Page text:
Hi-tech output slides for fourth straight quarter

Between 2004 and 2006, hi-tech exports made up 48% of the entire market, a number that is on pace to fall to 45% this year.

By SHARON WROBEL
December 13, 2007 07:00
1 minute read.
hi tech biz 88 224

hi tech biz 88 224. (photo credit: Ariel Jerozolimski)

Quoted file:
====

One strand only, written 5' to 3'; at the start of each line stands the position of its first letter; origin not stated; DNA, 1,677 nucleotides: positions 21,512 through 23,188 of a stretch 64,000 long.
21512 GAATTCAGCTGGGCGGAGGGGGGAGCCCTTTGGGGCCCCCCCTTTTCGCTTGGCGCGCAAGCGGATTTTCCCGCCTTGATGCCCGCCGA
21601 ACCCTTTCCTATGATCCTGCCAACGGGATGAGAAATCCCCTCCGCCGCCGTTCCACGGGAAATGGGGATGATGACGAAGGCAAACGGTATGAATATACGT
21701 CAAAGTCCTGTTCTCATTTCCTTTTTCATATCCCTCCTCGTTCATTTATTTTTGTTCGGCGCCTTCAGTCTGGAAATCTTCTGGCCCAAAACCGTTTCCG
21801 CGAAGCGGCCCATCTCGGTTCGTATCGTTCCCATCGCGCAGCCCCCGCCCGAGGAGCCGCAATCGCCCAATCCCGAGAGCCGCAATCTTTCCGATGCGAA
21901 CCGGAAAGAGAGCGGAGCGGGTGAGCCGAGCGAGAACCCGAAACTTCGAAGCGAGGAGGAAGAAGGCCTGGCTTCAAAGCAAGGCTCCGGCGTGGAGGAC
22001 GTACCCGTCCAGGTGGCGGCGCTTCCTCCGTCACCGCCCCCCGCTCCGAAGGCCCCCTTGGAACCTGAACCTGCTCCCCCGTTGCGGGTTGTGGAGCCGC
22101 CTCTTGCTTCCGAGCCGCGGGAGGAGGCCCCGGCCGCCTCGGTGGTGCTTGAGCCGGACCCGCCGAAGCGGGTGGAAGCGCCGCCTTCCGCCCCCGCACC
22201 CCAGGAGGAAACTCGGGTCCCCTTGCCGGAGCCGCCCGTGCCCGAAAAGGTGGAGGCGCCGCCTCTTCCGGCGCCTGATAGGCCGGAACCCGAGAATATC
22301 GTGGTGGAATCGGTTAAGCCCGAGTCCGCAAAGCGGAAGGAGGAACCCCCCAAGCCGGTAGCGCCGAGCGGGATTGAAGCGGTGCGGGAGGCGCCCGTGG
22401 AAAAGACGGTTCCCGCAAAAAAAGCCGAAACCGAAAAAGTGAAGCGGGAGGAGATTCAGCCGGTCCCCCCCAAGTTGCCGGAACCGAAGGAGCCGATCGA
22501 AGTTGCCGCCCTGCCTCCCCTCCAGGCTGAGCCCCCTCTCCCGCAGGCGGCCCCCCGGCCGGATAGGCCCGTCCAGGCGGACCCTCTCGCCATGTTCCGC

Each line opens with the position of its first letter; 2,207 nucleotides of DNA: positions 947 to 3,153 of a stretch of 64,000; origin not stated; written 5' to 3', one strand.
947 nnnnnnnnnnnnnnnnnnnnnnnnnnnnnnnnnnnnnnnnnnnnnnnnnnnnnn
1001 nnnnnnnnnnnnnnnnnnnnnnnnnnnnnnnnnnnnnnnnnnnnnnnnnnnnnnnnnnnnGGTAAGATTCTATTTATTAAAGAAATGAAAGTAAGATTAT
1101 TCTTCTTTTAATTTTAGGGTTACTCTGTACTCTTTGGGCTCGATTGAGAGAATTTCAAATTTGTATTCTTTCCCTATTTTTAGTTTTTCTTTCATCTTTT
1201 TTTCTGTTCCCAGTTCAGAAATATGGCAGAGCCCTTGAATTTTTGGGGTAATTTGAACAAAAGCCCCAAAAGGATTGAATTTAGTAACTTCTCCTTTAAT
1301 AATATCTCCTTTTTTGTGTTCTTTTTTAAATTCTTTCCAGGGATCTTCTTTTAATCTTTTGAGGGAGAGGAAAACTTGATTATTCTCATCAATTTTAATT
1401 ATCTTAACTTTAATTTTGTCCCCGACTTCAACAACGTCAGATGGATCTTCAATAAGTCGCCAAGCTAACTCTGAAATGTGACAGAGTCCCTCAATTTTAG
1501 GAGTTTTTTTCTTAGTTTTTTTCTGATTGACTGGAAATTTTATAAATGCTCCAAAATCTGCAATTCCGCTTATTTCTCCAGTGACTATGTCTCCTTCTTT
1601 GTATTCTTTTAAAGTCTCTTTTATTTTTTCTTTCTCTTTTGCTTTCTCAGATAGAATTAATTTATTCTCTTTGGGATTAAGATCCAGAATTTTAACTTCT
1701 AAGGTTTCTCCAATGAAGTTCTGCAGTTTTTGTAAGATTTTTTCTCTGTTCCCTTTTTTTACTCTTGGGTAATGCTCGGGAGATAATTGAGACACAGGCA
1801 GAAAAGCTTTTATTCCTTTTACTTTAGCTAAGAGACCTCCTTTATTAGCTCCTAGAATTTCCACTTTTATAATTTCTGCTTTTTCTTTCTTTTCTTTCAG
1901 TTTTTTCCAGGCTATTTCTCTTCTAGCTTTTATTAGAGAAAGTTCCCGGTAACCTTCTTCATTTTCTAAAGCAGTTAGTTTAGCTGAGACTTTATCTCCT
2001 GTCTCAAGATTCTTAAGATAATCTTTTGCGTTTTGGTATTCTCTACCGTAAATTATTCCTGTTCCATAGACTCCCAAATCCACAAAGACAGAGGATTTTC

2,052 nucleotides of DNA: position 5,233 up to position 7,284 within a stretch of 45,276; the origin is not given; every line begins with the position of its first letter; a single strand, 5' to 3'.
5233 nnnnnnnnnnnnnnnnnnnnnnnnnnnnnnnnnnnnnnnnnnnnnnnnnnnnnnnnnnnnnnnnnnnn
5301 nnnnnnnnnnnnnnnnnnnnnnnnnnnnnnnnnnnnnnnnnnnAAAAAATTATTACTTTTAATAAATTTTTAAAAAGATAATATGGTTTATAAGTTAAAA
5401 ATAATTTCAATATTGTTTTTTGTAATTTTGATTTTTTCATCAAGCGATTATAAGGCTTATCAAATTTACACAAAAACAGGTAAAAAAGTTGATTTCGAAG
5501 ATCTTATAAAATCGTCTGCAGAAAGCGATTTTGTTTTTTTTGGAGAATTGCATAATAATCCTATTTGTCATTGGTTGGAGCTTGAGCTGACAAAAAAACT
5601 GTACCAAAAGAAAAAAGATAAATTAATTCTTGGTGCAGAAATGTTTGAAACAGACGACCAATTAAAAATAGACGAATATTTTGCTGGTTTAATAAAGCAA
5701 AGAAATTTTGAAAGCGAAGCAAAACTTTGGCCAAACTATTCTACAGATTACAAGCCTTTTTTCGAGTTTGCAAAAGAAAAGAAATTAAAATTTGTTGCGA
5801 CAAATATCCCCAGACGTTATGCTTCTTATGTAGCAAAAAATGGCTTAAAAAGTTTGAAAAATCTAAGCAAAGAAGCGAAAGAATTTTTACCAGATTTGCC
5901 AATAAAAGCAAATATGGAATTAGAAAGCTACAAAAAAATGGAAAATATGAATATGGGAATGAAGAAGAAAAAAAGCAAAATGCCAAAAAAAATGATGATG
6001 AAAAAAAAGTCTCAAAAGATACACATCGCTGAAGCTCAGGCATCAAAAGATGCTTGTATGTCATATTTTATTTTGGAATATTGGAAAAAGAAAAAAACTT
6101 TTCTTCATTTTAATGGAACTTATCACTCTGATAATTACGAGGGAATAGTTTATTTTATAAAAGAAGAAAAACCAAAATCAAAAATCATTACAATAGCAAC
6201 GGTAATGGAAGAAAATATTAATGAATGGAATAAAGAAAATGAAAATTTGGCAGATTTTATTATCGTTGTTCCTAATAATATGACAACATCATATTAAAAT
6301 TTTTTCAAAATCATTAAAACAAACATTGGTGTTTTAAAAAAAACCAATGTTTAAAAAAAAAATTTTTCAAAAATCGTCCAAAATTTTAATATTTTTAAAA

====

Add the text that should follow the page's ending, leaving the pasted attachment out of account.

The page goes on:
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Productivity in the Israeli hi-tech industry, a major growth catalyst for the country's economy, is on a downward slope for the fourth quarter in a row, according to figures published by the Manufacturers Association of Israel. "The decline in hi-tech growth and productivity continued in the third quarter of the year for the fourth quarter in a row," said Roby Ginel, director of the Association's economic department. "At the same time, though, the hi-tech industry recruited 1,690 new workers in the third quarter of the year." According to the figures provided by the Association, productivity in the sector fell by 1 percent in the months July to September this year compared with the previous month, while employment in the sector rose by 1.6% during the same period. Employment growth in the sector was a result of recruitment of workers in the fields of electronic equipment, electronic communication equipment and haulage tools. At the end of last month, the Association reported that exports of hi-tech products slowed considerably over the last previous months, leading to concern among business leaders that the technology-reliant export sector may be headed for a big drop-off during the next few years. Since July, hi-tech exports, including electronic items, computers, communications equipment, aerospace products and medicines, have grown only 0.5%. Between 2004 and 2006, hi-tech exports made up 48% of the entire market, a number that is on pace to fall to 45% this year, Ginel pointed out. Against the declining trend in the hi-tech industry, production levels of industry as a whole experienced renewed growth of 1% in the third quarter after stabilizing in the second quarter and modest growth of 0.8% in the first quarter of the year. Renewed growth in the industry as a whole was driven mainly by productivity growth within the mixed traditional technology sector including rubber and plastics, which grew by 3.7%. In addition, productivity in the traditional technology sector and the food, beverage, tobacco, textile and paper industry increased by 1% in the third quarter of the year, compared to a modest decline in the second quarter. The industry as a whole recruited a total of 3,340 new workers in the third quarter, representing an increase of 0.9%.

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